Stars are born every minute, and if you’re the A Star Is Born franchise, you’re born roughly every 20-40 years with a different icon at the center. This time around, it’s Lady Gaga, who is already a pop chameleon having lived seemingly a thousand different lives in the 10 years since she burst on the scene. As the street smart, talented and undervalued Ally, she has a voice bigger than the bedroom in her dad’s house where she lives, bigger than the restaurant job she loathes, bigger than the cramped drag bar where she’s allowed to perform and even bigger than her small frame, which often looks diminutive next to Bradley Cooper’s troubled rock star Jackson Maine.
One point of A Star Is Born is that everything about Ally’s life grows to match her talent. The progression of songs in the film show that: when she lacks the confidence to sing the songs she has written, she goes for classics like “Somewhere Over the Rainbow” and “La Vie En Rose.” As Jackson opens her up to her potential, she moves to the stages of the amphitheaters he plays in, singing grandiose power ballads like the otherworldly, Mark Ronson-assisted highlight “Shallow” or the explosive “Always Remember Us This Way.”
The songs from the early portion of the movie are almost impenetrably perfect. Gaga and Cooper take the lead on writing their own songs for most of the album. With Lukas Nelson and sometimes Gaga’s help, Cooper found the blues-inflected, country-rock soul of Jackson Maine with gritty, down-home lyrics propelled by the Nelson-led band that backs Maine both on- and off- stage. Cooper’s voice, lowered for the film to create the world-weary, addiction-addled Maine, is surprisingly great, either crackling like a pit of fire when he begins to holler or settling into a warm, smoky rasp during the ballads. The first time we get a taste of just how talented both Maine and Cooper are is when he performs the acoustic ballad “Maybe It’s Time” in the drag bar where he meets Ally, killing time as he waits for her to clean off her make-up and hair paint. Jason Isbell wrote the sullen triumph of a song, and Cooper delivers it with devastating resignation well before we come to grasp just how lost Maine actually is.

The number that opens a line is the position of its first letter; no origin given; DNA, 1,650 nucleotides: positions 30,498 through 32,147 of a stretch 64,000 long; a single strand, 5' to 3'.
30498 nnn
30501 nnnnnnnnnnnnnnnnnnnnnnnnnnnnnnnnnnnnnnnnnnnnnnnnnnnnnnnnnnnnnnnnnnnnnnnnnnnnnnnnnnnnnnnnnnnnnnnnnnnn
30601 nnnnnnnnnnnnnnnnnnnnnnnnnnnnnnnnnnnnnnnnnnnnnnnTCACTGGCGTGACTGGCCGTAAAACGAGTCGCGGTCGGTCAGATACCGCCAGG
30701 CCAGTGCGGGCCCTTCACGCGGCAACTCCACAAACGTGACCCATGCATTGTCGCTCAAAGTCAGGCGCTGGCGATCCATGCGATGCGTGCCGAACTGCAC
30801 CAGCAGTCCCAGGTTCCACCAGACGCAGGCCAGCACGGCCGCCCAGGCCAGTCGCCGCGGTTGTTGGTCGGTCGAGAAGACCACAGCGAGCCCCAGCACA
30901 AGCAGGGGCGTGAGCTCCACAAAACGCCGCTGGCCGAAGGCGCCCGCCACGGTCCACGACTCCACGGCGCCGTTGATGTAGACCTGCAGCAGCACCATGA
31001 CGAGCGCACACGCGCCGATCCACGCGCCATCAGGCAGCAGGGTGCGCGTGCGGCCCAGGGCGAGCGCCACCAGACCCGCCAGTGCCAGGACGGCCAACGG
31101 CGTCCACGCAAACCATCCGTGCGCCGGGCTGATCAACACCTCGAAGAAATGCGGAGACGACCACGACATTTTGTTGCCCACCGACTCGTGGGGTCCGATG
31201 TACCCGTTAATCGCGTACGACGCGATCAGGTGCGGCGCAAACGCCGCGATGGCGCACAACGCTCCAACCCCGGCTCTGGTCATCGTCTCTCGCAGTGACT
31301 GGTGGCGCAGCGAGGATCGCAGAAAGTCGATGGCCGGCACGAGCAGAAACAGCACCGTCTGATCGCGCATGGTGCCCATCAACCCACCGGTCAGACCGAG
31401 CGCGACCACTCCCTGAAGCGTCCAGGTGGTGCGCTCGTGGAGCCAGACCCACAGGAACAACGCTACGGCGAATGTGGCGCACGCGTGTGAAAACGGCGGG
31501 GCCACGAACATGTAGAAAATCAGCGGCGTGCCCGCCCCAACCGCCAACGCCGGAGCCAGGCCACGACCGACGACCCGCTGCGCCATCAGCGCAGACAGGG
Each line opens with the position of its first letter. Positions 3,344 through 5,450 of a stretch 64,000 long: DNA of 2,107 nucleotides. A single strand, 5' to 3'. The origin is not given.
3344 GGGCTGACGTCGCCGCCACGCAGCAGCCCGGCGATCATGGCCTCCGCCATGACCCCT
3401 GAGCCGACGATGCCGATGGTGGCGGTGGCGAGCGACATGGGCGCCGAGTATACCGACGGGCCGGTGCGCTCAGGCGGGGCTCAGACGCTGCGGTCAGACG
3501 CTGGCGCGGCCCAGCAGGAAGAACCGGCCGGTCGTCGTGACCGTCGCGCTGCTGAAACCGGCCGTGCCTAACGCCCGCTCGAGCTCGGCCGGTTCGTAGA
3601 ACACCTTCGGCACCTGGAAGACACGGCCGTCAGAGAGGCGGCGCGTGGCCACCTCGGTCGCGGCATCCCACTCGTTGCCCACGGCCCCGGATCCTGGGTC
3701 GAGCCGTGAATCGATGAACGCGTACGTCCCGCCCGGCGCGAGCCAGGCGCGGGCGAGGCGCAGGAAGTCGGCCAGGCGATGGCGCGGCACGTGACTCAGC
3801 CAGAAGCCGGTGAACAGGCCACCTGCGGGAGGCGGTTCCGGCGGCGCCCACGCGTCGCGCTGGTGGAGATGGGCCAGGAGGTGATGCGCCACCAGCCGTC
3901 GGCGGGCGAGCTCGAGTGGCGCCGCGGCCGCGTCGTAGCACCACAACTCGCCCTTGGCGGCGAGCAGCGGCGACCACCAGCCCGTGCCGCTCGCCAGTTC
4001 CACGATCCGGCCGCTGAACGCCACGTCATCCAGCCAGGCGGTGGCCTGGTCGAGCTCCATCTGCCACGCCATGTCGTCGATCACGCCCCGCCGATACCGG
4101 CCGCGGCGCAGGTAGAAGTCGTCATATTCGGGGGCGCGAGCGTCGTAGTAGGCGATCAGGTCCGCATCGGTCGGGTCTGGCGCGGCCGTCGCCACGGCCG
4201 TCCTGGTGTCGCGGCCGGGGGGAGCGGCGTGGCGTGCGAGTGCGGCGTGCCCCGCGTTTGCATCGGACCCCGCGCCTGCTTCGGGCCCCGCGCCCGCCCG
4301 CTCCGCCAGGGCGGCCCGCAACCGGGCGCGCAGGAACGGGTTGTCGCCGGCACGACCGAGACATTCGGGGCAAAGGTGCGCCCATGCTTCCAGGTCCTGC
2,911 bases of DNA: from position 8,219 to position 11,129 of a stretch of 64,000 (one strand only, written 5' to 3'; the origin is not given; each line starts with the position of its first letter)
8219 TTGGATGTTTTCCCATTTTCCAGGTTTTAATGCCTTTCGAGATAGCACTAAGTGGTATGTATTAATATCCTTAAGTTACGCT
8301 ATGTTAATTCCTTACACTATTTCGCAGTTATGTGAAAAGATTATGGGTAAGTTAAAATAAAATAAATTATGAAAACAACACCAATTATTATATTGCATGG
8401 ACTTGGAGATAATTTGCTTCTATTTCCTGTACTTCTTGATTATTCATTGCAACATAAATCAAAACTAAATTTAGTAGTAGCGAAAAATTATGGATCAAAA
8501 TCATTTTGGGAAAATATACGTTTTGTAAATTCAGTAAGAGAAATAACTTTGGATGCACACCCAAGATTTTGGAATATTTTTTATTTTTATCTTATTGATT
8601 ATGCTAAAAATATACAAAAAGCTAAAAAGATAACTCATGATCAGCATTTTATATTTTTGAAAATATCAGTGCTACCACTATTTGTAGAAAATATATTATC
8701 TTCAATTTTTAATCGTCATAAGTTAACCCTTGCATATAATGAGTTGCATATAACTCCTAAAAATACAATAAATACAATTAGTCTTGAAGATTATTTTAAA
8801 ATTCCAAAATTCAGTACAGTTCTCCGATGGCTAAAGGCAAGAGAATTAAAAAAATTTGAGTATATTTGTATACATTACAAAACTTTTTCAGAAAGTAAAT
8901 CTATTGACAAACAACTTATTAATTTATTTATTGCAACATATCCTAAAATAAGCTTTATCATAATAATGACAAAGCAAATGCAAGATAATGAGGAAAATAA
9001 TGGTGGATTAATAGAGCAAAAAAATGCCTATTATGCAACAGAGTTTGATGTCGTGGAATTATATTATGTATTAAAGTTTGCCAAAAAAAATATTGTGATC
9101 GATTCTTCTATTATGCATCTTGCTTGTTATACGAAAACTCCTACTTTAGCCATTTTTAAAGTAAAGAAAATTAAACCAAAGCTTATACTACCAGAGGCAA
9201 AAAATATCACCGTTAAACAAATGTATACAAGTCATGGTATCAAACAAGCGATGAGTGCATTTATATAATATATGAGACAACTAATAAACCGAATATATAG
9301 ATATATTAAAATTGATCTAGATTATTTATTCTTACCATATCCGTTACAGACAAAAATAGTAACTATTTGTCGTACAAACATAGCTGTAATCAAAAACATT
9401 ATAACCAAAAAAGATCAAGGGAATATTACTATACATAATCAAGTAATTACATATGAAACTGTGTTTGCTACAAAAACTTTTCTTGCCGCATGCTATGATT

Following the covers, “Shallow” is the first time we hear an Ally original. That Note, the one from the trailers that immediately captured the world’s attention, is as earth-shaking on record as it in that moment, and when it arrives it feels earned and like it’s the first time we’re actually seeing Ally. The music Gaga helps write for this stretch in Ally’s career, where she’s still brunette and performing with a man she is falling in love with, is gorgeous — romantic without being trite and powerful. Some of those even feel like they should’ve been the template for what she aimed for with Joanne, her most recent album, which was designed as a country-pop, back-to-her-roots moment.
As the movie and album progress, the focus becomes Ally. She is rightfully scouted by a manager after touring with Jackson. Excellent piano-bop “Look What I Found” launches a series of pop singles that are catchy, wonderful and The Fame-adjacent in their execution. These songs are placed in the film to call the pop music world vapid and soul-crushing but they’re written by one of the 21st century’s most trailblazing stars, so even if they are supposed to underscore the idea of Ally losing her writing voice, they’re still deliciously fun. The most shocking of that pop nose-dive is from her Saturday Night Live performance: the Diane Warren co-penned “Why Did You Do That?” It’s meant to be slightly ridiculous but it’s a highlight, a moment of easiness in between the heaviness of the love songs.
In every incarnation of A Star Is Born, it takes the survival of tragedy to turn the lead into a star. After that climactic moment, Ally takes the stage one last time with a song written by her husband, though “I’ll Never Love Again” is actually a Gaga special. It’s a soulful moment, closer to her belting “La Vie En Rose” in the bar than it is to the songs she sang while on tour with Jackson or as an orange-haired pop star. She’s composed, crying in a gown in front of an orchestra, facing a stoic audience for what is assumed to be the first time in a while. “I’ll Never Love Again” is meant to be the biggest moment after a series of big moments and it feels as earned as the first time Ally sang an original song in front of an audience. But when the film-version of the song switches to the sound of Jackson singing it to Ally in their home for the first time, that’s when it becomes as classic as the star it births.